This Day in History – November 25/9 Kislev

In 5155/1394, the Jews of Paris were expelled by Charles VI.


5574/1813, Harav Avraham Chassid of Brodi, zt”l

5588/1827, Harav Dov Ber, the Mitteler Rebbe of Lubavitch, zt”l

5636/1875, Harav Dovid Dov Berish Meisels, zt”l, Rav of Lask

5662/1901, Harav Meir Chaim Auerbach of Manostreshitz, zt”l

5668/1907, Harav Yaakov Aryeh Shapiro, Rebbe of Neshchiz, zt”l

5680/1919, Harav Yechiel Mechel, Rav of Mezhibuzh, zt”l

5599/1838, Harav Moshe Shapira of Slavita, Zy”a

Harav Moshe Shapira was born circa 5519/1759. His father was Harav Pinchas of Koritz, zy”a, a close disciple of the Baal Shem Tov, zy”a.

Rav Moshe married the daughter of Harav Yitzchak, zt”l, Dayan in Polnoah (father of Harav Gedaliah of Linitz, mechaber of Teshuos Chen).

When he was asked to become Rav of Slavita, Rav Moshe accepted, but only with the condition that he would not be paid a salary.

A tzaddik and a talmid chacham, Rav Moshe was close to Harav Shneur Zalman of Liadi, zt”l, as well as many other Rebbes of the generation.

Eventually, Rav Moshe founded the world-renowned Slavita Press, which printed only sifrei kodesh. Many tzaddikim used sefarim published by this press, best known for the Slavita Shas.

Rav Moshe took two of his sons, Reb Shmuel Abba and Reb Pinchas, into the business, and they helped print the new Shas. It was a very beautiful edition, according to requests of the Gedolei Hador.

Preparation and printing of the Shas took five years. Because of the extensive work and vast amount of money invested in the project, the Gedolim announced that the Shas was under copyright for the next 10 years, during which it would be forbidden for any press to print Shas.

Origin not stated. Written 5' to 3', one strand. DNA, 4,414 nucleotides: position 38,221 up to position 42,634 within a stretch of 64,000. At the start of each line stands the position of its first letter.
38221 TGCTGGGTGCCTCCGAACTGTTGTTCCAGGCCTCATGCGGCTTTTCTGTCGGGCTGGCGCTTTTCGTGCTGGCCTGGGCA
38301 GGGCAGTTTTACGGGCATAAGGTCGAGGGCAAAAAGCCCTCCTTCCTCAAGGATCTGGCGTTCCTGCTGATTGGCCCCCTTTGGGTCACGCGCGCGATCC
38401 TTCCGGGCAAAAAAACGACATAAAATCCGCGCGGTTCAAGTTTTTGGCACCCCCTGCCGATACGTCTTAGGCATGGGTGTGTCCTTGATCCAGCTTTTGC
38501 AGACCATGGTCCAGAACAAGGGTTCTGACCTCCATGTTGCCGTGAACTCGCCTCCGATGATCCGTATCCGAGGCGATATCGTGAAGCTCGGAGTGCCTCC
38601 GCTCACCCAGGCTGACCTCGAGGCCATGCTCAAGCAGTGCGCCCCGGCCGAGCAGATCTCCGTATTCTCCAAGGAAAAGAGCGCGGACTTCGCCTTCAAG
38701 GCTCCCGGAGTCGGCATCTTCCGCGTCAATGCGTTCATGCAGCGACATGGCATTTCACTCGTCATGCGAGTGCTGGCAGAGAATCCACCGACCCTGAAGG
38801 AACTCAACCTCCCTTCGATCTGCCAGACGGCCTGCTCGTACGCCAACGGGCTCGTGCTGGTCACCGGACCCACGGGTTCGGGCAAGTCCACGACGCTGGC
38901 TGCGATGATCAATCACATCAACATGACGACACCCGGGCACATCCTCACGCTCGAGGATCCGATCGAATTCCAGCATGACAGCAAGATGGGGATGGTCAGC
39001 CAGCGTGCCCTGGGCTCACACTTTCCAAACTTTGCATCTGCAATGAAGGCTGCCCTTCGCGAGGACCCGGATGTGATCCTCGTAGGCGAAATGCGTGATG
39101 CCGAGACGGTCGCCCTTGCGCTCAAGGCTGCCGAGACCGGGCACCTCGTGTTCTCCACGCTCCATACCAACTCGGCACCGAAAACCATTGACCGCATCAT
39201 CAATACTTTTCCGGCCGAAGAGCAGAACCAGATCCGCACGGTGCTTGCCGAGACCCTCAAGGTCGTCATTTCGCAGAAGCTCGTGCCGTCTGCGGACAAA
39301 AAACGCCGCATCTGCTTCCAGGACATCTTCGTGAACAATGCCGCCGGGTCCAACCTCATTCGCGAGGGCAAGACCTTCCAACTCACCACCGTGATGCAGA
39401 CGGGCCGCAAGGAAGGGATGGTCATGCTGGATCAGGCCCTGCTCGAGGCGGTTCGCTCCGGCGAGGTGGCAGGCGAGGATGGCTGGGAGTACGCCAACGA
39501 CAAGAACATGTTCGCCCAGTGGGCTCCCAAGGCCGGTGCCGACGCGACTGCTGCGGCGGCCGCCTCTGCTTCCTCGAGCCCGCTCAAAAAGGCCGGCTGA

But when the entire stock of Shas was sold out in a relatively short time, the Vilna Press requested that the copyright expire, even though 10 years had not yet passed. There was a difference of opinion among Rabbanim, some siding with Slavita Press, others with the Vilna Press.

The end of the Slavita Press was a sad one. One of its non-Jewish binders passed away in the factory while drunk. Word spread that the Jewish owners killed him. Due to this slander, the brothers Reb Shmuel Abba and Reb Pinchas were exiled to Kiev. For three years the brothers suffered greatly. In the end, the verdict was passed that they walk between two rows of policemen who would strike them with their clubs.

After this punishment was carried out (observers were amazed at the serenity of the Shapira brothers during their ordeal), they were sent off to exile in Siberia. When their father, Rav Moshe, heard this, he died of a broken heart.

After much tribulation and a heavy bribe, Czar Nicholas transmuted the brothers’ sentence to life imprisonment in Moscow, where they were imprisoned for 17 years. It was only after Nicholas’s demise, when Alexander II became czar, that they were finally freed after 17 years, broken in body and spirit. They returned home to Slavita only to find that the press, in which they had invested so much money and energy, had been destroyed.

Zechuso yagen aleinu.

Nov. 25

In 1783, the British evacuated New York during the Revolutionary War.

In 1915, a new version of the Ku Klux Klan, targeting blacks, Jews, Catholics and immigrants, was founded by William Joseph Simmons.

In 1961, the first nuclear-powered aircraft carrier, USS Enterprise, was commissioned.

In 1963, the body of President John F. Kennedy was laid to rest at Arlington National Cemetery.

In 1986, the Iran-Contra affair erupted as President Ronald Reagan and Attorney General Edwin Meese revealed that profits from secret arms sales to Iran had been diverted to Nicaraguan rebels.

In 2002, President George W. Bush signed legislation creating the Department of Homeland Security.

In 2010, incumbent Iraqi Prime Minister Nouri al-Maliki cemented his grip on power, bringing an end to nearly nine months of political deadlock, after he was asked to form the next government.

To Read The Full Story

Are you already a subscriber?
Click to log in!